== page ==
Copyright 2015, 2018, 2019 Solutions by Design
NYC Tranit Authority Signal Improvemnts
1. Upgrade the signal system quickly and relatively inexpensively to:
a. Eliminate failure pone electromechanical relays.
b. Eliminate failure prone rubber or fabric insulation.
c. Provide a basis for rapid and inexpensive transition to Computer Based Train Control.
d. Reduce operational costs.
2. Upgrade the signal system by talking the following steps:
a. Cut the signal cables near to the entrance to the tower. At each side of the cut, install a fiber optic multiplexor. A “mux.” Note: A mux is a device that allows one pair of wires or fiber to carry many signals. The system continues to operate as before, but the mux isolates the tower from the track. And, on the tower side, it can provide a second fiber output that I will discuss later.
b. Once the mux is in place, the mux and fiber can gradually be moved closer to the track circuits, eliminating much of the cloth or rubber insulated copper wire that is easily damaged merely by touching it.
c. One by one, the track circuits can be disconnected from the coper wires and connected to the fiber. Or a different type of train sensor could be installed and connected to the fiber. Either way, a delicate cable, prone to failure, is removed from the system.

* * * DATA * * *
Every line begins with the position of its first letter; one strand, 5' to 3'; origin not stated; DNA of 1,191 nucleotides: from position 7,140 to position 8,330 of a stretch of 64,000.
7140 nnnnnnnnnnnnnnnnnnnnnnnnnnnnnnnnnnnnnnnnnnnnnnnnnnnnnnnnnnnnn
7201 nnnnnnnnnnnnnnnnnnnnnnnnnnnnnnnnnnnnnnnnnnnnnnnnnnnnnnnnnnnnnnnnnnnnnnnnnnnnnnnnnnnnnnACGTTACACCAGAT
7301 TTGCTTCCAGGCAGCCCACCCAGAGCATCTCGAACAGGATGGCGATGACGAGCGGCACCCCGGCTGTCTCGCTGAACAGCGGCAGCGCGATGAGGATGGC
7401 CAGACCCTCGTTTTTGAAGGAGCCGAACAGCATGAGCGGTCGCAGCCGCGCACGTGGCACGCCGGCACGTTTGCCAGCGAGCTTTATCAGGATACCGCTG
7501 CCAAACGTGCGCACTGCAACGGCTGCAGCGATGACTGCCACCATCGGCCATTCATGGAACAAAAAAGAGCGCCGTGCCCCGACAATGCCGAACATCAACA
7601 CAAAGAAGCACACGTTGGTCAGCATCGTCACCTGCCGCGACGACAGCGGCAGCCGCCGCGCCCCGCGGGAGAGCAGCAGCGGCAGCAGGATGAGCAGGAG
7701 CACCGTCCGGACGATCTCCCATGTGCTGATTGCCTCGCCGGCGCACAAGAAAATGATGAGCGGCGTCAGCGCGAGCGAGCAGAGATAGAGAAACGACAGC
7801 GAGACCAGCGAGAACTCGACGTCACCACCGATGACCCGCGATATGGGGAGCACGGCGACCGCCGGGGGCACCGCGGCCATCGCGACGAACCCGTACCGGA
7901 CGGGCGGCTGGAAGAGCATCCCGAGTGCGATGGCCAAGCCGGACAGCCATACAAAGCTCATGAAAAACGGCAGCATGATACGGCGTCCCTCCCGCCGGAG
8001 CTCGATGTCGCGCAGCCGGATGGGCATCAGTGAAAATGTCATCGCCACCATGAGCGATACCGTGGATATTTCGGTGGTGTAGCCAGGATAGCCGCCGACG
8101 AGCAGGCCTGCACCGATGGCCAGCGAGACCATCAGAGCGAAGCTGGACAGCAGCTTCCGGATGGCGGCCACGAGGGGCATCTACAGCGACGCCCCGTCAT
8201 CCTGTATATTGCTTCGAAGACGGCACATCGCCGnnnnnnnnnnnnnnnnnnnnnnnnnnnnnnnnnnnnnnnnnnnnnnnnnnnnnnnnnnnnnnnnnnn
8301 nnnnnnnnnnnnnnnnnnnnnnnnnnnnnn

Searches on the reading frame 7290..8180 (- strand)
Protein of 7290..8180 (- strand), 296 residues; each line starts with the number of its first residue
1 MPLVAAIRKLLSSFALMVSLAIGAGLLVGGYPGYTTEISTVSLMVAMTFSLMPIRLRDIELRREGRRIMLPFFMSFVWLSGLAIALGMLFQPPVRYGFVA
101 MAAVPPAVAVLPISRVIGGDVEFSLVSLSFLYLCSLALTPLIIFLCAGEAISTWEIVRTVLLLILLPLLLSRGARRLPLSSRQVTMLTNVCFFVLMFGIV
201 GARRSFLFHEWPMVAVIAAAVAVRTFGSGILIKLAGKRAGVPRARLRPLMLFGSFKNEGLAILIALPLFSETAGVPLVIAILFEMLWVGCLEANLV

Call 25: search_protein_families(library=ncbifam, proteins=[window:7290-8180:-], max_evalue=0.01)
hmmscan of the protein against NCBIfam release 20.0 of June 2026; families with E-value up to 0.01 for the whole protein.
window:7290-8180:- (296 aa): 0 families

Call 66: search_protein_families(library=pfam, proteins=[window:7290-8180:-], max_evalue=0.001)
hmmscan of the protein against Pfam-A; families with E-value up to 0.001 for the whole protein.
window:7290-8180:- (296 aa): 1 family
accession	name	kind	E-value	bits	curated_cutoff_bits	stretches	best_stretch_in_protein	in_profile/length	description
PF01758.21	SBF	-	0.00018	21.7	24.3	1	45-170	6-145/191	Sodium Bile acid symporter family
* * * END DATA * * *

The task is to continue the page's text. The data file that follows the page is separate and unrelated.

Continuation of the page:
d. The second output of the mux could be routed to a computer switching system that would replace the functions of the electromechanical relays in the tower. When all of the cables to the tower are connected to the computer system, the new, electronic, tower can be thoroughly tested, and the old, electromechanical tower can be taken out of service. A significant point of failure would thus be removed from the system.
e. At this point, the system operates as before, but at lower maintenance cost and with far fewer failures. System reliability would be enhanced, although it would not provide a completely new system. But it would reduce signal failures to almost zero.
f. The next step would be to upgrade the software to support computer based train control (CBTC). Note that this should only necessitate a software change.
g. With CBTC operational, new track side hardware could be installed to more precisely identify train location and increase the track capacity.
h. CBTC would thus be installed in easy, manageable steps without having to cut over an entire line at once. This has been a successful model for the telephone industry for decades. There is no reason that it would not work for the Transit Authority.
There has been much discussion about replacing the entire signal system to allow a few more trains per hour to operate over a track but little consideration of reducing failures. The current model is to cut over an entire line at once, after a new, parallel system is installed. I suggest that the model proposed above provides a quick solution to the largest problem, reliability while allowing more rapid installation of CBTC and at a lower cost